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The Scarlet & Black

The Scarlet & Black

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Feven Getachew
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Michael Lozada
Michael Lozada
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Nathan Hoffman
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Harvey Wilhelm `24.
Harvey Wilhelm
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El Callejón or “The Alley” is an avenue to friendship

Esquivel%2C+Hernandez%2C+Perez+and+Matthews+have+been+friends+since+their+first+year+at+Grinnell.+Although+they+do+sometimes+get+on+each+others+nerves%2C+its+been+so+far%2C+so+good+at+El+Callej%C3%B3n%2C+or+The+Alley.
Esquivel, Hernandez, Perez and Matthews have been friends since their first year at Grinnell. Although they do sometimes get on each other’s nerves, it’s been so far, so good at El Callejón, or “The Alley.”

Contrary to its name, “El Callejón” or “The Alley” is located on the intersection of two roads of average width. Jose Esquivel, Bryan Hernandez, Gabrielle Matthews and Armando Perez, all ’17, form the long-standing group of friends that occupies 933 High School.

“We’re all really weird,” Perez said, a sentiment echoed by his friends.

That weirdness likely comes from the length of their friendship. Esquivel and Hernandez have been friends since middle school and were both nominated to apply for the Posse Foundation, bringing them both to Grinnell. Perez joined Esquivel and Hernandez in the LA Posse their first year, and Matthews’ membership to DC Posse ensured that the four met early as first-years. Their overlapping friend groups have helped keep them close every year.

Because all are fourth-years, they were able to secure a house, but recommend that anyone considering off-campus housing start looking early on. Moving in together wasn’t entirely smooth either, as the group faced logistical challenges including tricky keys and a non-functional stove.

In terms of non-logistical challenges, some of their friends were concerned about the viability of the plan.

“A friend was worried about us living together,” Hernandez said, explaining that he and Perez often needle each other. “I push Armando’s buttons … he does it, too.”

“We love and hate each other,” Perez added.

Despite the difficulties, all four pals love living off campus. “It gives us an opportunity to disconnect from school,” Esquivel explained. “When you live in dorms you can’t escape,” Perez said, but he said the group is not isolated from campus either, because “[they] can see Main from here.”

Living in the house has strengthened their friendship even further, because they spend so much more time together than they have in the past. Matthews said that “housemate bonding stuff … just eating together,” has led to the new closeness and Perez pointed out “walking to classes together” as one of those bonding activities.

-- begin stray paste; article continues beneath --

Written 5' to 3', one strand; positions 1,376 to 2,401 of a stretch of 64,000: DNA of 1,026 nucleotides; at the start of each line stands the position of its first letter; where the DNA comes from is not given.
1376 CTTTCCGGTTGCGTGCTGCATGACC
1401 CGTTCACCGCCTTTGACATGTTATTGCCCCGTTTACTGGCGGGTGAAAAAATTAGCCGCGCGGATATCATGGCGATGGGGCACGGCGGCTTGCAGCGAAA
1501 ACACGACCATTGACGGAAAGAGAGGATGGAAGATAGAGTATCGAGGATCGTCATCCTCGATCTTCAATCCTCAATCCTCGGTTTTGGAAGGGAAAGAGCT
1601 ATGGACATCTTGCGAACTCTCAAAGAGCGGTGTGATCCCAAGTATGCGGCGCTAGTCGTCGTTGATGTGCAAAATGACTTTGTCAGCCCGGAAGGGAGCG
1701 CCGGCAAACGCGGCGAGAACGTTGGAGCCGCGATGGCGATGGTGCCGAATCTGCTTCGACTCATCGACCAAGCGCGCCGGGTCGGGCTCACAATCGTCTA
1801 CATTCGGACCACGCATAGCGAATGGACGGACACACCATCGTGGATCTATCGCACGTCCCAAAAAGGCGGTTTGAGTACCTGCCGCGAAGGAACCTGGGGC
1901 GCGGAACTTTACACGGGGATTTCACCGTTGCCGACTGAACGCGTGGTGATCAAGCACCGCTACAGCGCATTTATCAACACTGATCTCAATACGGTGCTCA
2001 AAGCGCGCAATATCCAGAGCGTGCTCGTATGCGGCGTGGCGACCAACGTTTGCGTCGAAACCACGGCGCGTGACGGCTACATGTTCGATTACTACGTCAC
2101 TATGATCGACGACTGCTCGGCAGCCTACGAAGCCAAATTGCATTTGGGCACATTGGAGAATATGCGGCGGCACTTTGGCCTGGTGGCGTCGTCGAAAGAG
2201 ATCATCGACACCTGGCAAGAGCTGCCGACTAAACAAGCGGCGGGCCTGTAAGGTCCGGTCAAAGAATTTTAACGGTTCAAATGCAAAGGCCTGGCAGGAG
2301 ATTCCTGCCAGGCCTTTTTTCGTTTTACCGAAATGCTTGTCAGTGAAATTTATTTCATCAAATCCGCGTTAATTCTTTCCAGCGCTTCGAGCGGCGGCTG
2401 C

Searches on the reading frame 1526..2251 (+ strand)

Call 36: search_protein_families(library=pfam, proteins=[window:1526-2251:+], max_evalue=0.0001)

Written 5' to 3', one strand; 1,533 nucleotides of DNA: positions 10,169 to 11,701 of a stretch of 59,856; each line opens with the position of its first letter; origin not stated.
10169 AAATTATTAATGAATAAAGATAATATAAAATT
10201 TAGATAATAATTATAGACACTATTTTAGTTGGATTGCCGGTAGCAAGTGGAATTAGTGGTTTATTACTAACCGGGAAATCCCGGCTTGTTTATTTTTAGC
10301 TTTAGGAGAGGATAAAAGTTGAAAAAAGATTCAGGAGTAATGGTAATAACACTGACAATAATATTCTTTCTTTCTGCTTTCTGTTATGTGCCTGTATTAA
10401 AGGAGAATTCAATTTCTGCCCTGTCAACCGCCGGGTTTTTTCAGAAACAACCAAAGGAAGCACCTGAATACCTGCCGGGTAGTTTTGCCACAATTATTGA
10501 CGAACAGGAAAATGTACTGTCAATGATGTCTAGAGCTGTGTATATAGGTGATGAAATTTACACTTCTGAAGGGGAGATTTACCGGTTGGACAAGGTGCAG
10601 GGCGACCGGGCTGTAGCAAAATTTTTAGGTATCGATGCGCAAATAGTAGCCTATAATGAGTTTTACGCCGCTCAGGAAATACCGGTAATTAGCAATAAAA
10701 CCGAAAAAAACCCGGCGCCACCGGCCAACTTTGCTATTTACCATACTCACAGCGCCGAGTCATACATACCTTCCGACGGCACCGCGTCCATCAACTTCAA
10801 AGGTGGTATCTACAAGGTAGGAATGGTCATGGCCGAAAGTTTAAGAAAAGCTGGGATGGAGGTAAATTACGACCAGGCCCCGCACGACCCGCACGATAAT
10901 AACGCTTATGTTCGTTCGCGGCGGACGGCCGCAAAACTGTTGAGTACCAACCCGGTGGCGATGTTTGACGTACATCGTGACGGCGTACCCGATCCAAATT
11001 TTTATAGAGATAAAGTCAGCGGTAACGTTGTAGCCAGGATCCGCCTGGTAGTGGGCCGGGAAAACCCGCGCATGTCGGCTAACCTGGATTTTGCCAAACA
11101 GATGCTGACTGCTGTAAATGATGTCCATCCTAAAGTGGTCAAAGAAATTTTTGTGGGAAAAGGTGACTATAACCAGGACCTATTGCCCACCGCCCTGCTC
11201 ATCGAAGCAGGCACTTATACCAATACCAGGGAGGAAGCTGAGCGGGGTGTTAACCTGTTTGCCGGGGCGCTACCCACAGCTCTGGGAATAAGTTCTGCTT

All four enjoy living in the house, but each has their own favorite quirk. From the “dad chair,” a light blue upholstered rocking chair, to the narrow stairs, to the frustrating system of locks, a dozen details create a worn but warm atmosphere about the house.

After just a week, Matthews found that they “feel comfortable in the entire house. It feels like you are actually doing life stuff but school isn’t your life. It’s definitely better and more comfortable than living in a dorm.”

The house offers many opportunities not found in the dorms. “We can make authentic food from home,” Perez said, pointing out empanadas as a recent attempt.

Another thing brought from far off-campus is the name “El Callejón.” “The Alley” is named for the narrow streets that run behind the childhood homes of Esquivel and Hernandez. “It reminds us of home,” Esquivel explained. “Back in LA, you could go there and buy a bunch of really cheap stuff.”

To get to their house, Perez, Esquivel, and Hernandez drove 25 hours from LA to Grinnell together. Despite this constant closeness, everything is “so far, so good” according to Esquivel. Perez claimed that “it feels like forever,” but in a good way.

Esquivel looks past any disagreements or differences of opinion. “We connect because we are different,” he said. Hernandez agreed, saying, “we just click.”

The group is indeed disparate, made up of Posses located across the nation from each other. The four have diverse interests, with majors ranging from Sociology and Gender, Women’s and Sexuality Studies to Economics and Spanish.

The group serves as an advertisement for the benefits of living away from campus. “Living here is like living with a big family,” Esquivel said, which was met with groans from the other three. He justified himself by citing the “sense of community.”

The other residents do share his sentiments, however. Of his three housemates, Hernandez said that they are “the best people I could have here.”

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